—Rachel C. Lewis, Tell The People You Love That You Love Them


I love portrait photography. Every face is very unique and beautiful and I try to explore that in my pictures. These pictures have been clicked at different points of time so you will find different logos (I’ve been experimenting with them and so far I’ve not been satisfied with any) used. Go through the pictures, your feedback is most welcome. 🙂

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Imagine your face, burnt and charred. Your nose replaced by two little holes, almost as if it does not exist, just a slit for a mouth, and your skin sticking to the adjacent parts making movement difficult. The very thought of it is frightening. But that is the life these women have been leading since they were attacked with acid. Acid attack is an extremely gruesome crime committed against women. There are a significant number of cases in India, some are registered, some go unnoticed while others are scared to come out in the open and tell their stories because they are afraid of what the outcome would be.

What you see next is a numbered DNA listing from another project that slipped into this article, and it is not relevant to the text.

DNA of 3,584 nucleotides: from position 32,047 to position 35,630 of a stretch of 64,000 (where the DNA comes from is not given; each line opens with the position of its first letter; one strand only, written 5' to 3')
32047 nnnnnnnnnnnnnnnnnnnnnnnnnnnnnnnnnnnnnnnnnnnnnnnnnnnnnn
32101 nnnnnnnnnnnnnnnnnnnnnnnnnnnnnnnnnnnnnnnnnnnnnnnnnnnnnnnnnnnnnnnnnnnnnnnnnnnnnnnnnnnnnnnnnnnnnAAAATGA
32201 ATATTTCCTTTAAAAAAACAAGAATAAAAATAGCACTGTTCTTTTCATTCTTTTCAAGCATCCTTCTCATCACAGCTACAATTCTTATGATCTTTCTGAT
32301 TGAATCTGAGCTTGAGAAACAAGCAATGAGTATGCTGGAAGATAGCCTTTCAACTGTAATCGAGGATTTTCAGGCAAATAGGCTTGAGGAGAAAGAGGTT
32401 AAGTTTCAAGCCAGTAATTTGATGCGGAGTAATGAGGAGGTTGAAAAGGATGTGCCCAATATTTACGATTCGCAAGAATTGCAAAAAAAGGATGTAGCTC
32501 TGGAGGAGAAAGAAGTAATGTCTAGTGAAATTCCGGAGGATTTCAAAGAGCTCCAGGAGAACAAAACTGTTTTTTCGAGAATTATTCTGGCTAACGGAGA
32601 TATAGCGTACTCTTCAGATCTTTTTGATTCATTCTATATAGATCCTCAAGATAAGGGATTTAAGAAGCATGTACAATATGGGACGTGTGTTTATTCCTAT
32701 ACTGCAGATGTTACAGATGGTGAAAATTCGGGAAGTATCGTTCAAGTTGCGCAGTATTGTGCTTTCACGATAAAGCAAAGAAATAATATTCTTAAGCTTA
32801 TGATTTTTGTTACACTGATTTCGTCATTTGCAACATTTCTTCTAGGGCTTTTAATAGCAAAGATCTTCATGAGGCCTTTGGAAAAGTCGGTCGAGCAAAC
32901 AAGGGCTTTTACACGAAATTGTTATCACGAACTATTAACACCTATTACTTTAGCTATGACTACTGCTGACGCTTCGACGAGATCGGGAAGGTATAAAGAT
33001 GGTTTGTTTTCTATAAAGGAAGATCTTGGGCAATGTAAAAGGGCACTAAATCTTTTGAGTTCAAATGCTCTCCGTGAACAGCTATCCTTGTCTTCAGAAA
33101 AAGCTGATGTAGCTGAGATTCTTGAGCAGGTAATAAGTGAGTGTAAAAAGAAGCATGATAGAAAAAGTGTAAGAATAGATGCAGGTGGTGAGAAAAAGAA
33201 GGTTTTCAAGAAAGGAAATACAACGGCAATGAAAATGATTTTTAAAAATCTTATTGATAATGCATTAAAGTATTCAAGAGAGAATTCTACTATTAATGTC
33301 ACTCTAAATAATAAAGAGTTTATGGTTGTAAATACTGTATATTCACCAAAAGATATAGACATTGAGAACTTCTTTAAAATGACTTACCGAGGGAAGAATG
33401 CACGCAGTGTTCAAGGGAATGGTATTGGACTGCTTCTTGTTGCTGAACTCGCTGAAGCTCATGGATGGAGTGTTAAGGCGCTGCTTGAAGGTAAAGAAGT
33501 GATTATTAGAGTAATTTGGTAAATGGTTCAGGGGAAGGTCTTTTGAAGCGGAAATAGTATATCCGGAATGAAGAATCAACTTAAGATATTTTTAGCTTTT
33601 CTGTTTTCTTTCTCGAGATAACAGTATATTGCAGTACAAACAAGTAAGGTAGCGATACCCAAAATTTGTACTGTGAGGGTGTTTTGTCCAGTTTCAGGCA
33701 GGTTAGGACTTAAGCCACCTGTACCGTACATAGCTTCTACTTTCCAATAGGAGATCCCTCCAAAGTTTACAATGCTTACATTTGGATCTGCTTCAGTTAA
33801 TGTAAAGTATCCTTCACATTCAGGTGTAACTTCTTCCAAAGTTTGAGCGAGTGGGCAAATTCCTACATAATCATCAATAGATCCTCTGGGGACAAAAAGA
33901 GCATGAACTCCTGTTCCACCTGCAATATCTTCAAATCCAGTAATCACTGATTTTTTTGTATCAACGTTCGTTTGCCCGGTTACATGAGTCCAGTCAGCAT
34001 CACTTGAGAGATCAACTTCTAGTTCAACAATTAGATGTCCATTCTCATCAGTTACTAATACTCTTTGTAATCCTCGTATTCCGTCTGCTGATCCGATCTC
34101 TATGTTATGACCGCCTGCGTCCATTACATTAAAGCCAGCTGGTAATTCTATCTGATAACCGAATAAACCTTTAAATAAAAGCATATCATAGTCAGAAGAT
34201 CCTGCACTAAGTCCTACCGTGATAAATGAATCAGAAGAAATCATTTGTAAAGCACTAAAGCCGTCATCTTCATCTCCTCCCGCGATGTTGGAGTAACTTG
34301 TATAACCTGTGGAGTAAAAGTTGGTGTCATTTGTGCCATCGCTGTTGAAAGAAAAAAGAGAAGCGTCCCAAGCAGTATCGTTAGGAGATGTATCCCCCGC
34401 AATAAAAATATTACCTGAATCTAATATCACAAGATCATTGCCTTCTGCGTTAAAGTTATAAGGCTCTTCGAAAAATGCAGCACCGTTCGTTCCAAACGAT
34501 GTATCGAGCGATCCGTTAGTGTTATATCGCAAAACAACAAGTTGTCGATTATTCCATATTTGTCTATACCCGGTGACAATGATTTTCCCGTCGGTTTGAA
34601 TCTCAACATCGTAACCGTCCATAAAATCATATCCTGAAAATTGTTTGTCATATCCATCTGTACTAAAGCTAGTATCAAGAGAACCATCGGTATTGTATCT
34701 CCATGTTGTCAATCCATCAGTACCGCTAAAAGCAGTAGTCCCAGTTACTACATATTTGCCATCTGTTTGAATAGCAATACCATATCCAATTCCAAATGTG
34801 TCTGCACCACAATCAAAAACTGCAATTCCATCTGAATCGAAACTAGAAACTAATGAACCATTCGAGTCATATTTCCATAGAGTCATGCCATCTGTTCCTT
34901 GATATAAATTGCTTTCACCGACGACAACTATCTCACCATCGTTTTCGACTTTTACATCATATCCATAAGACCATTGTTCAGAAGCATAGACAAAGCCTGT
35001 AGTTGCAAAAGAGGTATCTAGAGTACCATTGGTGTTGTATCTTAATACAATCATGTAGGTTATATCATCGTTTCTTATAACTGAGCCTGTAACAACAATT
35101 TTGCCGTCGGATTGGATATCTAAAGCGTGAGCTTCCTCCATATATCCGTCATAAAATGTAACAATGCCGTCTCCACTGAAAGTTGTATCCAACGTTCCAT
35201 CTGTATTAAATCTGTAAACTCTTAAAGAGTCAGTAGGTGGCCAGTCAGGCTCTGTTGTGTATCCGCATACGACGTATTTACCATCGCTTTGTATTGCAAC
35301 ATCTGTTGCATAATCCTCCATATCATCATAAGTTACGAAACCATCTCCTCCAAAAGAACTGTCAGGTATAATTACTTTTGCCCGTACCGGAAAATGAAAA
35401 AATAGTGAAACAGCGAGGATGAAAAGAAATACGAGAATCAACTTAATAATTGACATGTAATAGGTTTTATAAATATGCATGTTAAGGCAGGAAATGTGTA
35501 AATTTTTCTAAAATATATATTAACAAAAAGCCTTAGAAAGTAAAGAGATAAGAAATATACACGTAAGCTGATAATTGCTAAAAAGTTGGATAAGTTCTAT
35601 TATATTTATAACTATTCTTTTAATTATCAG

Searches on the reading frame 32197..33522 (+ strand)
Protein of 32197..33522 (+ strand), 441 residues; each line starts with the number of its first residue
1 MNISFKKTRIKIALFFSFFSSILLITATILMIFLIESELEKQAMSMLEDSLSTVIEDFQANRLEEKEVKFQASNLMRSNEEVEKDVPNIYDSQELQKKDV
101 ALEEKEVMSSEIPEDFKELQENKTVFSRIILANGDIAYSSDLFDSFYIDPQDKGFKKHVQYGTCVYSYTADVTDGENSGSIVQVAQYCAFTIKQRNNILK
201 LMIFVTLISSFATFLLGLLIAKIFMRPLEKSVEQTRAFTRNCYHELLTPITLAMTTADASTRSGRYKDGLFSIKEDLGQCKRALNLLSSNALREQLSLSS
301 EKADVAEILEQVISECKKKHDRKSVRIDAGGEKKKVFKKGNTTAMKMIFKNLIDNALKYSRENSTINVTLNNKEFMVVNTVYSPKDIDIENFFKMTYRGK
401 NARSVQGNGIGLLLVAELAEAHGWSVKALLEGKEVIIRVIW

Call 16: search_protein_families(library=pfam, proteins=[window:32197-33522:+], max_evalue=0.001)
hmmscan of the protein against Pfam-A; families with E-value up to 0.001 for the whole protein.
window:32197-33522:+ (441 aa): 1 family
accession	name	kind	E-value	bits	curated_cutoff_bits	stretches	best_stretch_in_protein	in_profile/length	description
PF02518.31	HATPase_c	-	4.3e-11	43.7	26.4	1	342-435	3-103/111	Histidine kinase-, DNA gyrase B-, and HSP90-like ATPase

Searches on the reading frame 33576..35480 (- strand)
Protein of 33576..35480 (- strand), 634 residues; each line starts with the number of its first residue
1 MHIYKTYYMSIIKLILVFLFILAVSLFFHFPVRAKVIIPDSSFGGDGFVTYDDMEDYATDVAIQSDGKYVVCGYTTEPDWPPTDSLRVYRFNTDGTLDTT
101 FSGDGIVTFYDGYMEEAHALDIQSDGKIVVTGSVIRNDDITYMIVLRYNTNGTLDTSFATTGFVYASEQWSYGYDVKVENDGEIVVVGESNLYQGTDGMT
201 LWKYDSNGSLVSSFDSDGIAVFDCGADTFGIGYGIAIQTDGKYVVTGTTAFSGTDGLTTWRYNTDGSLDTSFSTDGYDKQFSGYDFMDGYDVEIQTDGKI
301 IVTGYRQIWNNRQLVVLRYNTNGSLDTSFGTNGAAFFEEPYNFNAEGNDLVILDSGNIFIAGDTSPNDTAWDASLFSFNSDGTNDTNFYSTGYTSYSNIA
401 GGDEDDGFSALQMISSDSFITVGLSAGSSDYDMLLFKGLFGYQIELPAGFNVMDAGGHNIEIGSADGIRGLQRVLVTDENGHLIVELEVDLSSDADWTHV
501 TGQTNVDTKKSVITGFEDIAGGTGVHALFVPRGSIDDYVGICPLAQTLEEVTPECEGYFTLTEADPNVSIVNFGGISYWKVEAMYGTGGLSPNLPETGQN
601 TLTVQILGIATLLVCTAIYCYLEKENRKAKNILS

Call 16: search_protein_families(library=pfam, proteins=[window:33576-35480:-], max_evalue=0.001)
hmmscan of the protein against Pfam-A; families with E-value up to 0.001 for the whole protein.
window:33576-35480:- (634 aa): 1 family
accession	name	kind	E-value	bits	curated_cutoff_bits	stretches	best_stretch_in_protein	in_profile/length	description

I had read of these cases, watched their interviews online, their stories touched me deeply, but not until I met them did I realize what acid attacks truly mean. A meager toilet cleaning agent that we may have used several times has now wiped out the very existence of a person.

 “I’ve lived this way for the past ten years now, people look at me strangely. Today, I was travelling in the bus and a mother and son were seated opposite. They looked at me and began laughing loudly. While the others looked at me and turned away. I did not know what to do. I was helpless, who can I blame? They laugh because I look this way and I am aware of that,” said Jayalakshmi, as she tried to fight her emotions.

Jayalakshmi was attacked by her husband in Tumkur. She explained that he always doubted her, even before the attack he used to beat her up. Every time she went back to her parents with cuts and bruises, her mother would advice her on the importance of a husband and what it means to be a wife. She said one of her mother’s advice was, “It is alright if he beats you, after all he is your husband. He has the right to do anything he wants to, please don’t come back here. Now that is your home.” Her words sent shivers down my spine. Her very own mother spoke so heartlessly. It is sad that our society still holds such misogynistic views.